Learn about Asset Pipeline in Rails

Tram Ho

1. What is Asset Pipeline?

The Ruby on Rails documentation has a fairly specific definition and explanation of the Asset Pipeline as below

The asset pipeline provides a framework to concatenate and minify or compress JavaScript and CSS assets. It also adds the ability to write these assets in other languages ​​and pre-processors such as CoffeeScript, Sass, and ERB. It allows assets in your application to be automatically combined with assets from other gems.

By definition, the Asset pipeline gives us a framework for joining, minifying, or compressing JavaScipt and CSS files in our project. In addition, we can also compile assets in other languages ​​such as CoffeeScipt, Sass and ERB, it also allows us to combine the gem’s assets in the application automatically.

Usually a newly created Rails application comes with the sprockets-rails gem. This gem has the power of 3 other gems which are sass-rails , coffee-rails and uglifier , also by default is the gem that carries the implementation of the Asset pipeline in our application.

2. Features of Asset Pipeline

The first big draw of the Asset pipeline is in performance and speed, and it also offers some of the following features:

  • Joining assets, or CSS files, into a separate file, reducing the number of files helps our browser to make fewer requests.
  • With SHA256 fingerprints, the automatically cached files along with the fingerprint are only updated when the contents of the file change, preventing the browser from caching the old version of the assets causing some unexpected errors.
  • Shrinking and compressing also helps to reduce the size of our assets files which means we will reduce a few “bytes” for each request.
  • There is also support for languages ​​like Sass, CoffeeScript and ERB.

3. Usage

In a new Rails application, we can find many places for the app’s assets, but the main thing is app/assets . This directory contains images paths for images , javascript files for JavaScript files, and finally stylesheets containing CSS files for styling our application.

3.1. Images

To attach an image in our view, we can use the Rails view helpers, namely image_tag

In the above code, we use image_tag to attach a picture of a cat named Mouse to our view, image_tag will default to mouse.jpg will be in the path app/assets/images , or we have You can add subfolders to images to make the project layout more intuitive.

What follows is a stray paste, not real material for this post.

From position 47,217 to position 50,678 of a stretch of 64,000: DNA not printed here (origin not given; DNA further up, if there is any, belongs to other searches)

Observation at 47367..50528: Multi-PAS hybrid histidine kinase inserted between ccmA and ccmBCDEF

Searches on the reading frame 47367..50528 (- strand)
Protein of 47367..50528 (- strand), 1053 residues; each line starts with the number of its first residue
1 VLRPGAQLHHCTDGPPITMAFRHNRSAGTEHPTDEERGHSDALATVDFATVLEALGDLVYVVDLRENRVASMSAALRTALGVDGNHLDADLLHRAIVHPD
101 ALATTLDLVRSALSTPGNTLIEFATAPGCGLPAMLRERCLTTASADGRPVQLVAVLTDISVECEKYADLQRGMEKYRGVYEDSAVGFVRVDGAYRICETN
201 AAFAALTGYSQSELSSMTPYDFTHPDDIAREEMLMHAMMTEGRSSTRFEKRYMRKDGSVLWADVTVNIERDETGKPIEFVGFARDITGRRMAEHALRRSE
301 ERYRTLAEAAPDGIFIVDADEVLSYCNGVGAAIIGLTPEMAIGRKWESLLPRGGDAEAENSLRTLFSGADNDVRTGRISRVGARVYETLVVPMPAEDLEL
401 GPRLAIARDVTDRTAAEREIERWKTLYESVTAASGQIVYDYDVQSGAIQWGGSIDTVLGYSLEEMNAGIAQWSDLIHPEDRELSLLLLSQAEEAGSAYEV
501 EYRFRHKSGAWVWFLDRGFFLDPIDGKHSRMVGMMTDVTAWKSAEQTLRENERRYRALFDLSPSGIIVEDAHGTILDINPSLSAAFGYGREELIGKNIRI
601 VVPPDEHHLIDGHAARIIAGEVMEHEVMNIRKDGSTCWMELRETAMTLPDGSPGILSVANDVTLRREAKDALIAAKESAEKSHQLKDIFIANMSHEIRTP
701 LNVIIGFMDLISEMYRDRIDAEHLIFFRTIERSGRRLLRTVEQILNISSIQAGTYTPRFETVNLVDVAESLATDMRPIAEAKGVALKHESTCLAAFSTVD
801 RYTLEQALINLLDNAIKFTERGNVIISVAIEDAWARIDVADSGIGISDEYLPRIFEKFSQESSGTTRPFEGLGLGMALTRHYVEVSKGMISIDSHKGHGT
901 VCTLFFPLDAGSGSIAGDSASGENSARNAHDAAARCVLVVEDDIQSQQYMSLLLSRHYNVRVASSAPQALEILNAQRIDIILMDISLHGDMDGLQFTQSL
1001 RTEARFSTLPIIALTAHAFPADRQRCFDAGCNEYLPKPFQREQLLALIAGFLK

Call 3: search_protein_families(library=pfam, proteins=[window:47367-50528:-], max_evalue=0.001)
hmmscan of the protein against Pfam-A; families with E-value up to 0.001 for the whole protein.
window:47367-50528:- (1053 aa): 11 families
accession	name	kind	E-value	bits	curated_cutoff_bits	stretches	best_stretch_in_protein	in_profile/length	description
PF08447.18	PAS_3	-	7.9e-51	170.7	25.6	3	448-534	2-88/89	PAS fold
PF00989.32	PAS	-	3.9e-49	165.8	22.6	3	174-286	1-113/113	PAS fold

CSS files will be a little different, normally if we want to get an image as the background for an element, in CSS we will write the following.

Unfortunately, this won’t work. Instead, we’ll need to use a helper again to find the image in the assets, which is image_url . We will write the following

This way we don’t need to add a path either, right!

3.2. Stylesheets

In the path app/assets/stylesheets we will see that there is an application.css file. This is the source that contains the CSS for your application that is not stored in the vender or lib (there are also 2 other places that may contain assets). Alternatively, we can also change the .css extension to .scss order to take advantage of SCSS , the sass-rails gem will work in this case.

A default application.css file will look like this:

Here, the *=require_tree syntax looks like a comment but it is actually responsible for rendering all the files in app/assets/stylesheets and automatically attaching them here, this way we won’t need it. must be manually attached again. *= require_self used to attach itself, which means it will apply any css written here before any css . We can also add any css file and require it here for use in our application.

Use the assets in the website layout as shown below.

3.3. JavaScript

Similar to CSS / SCSS, the same rule applies to the JavaScript in the Assets pipeline but the syntax will be slightly different.

In the above file, //=require custom used to attach the custom.js file just created in app/assets/javascripts manually to our layout. This process will help us to reduce the file size, the size of the request as well as increase the speed of the application. In a local environment it won’t make much of a difference, but if going to production, these minifications will provide a lot of performance value.

Above are the basics of Assets Pipeline in Ruby on Rails.

Reference links


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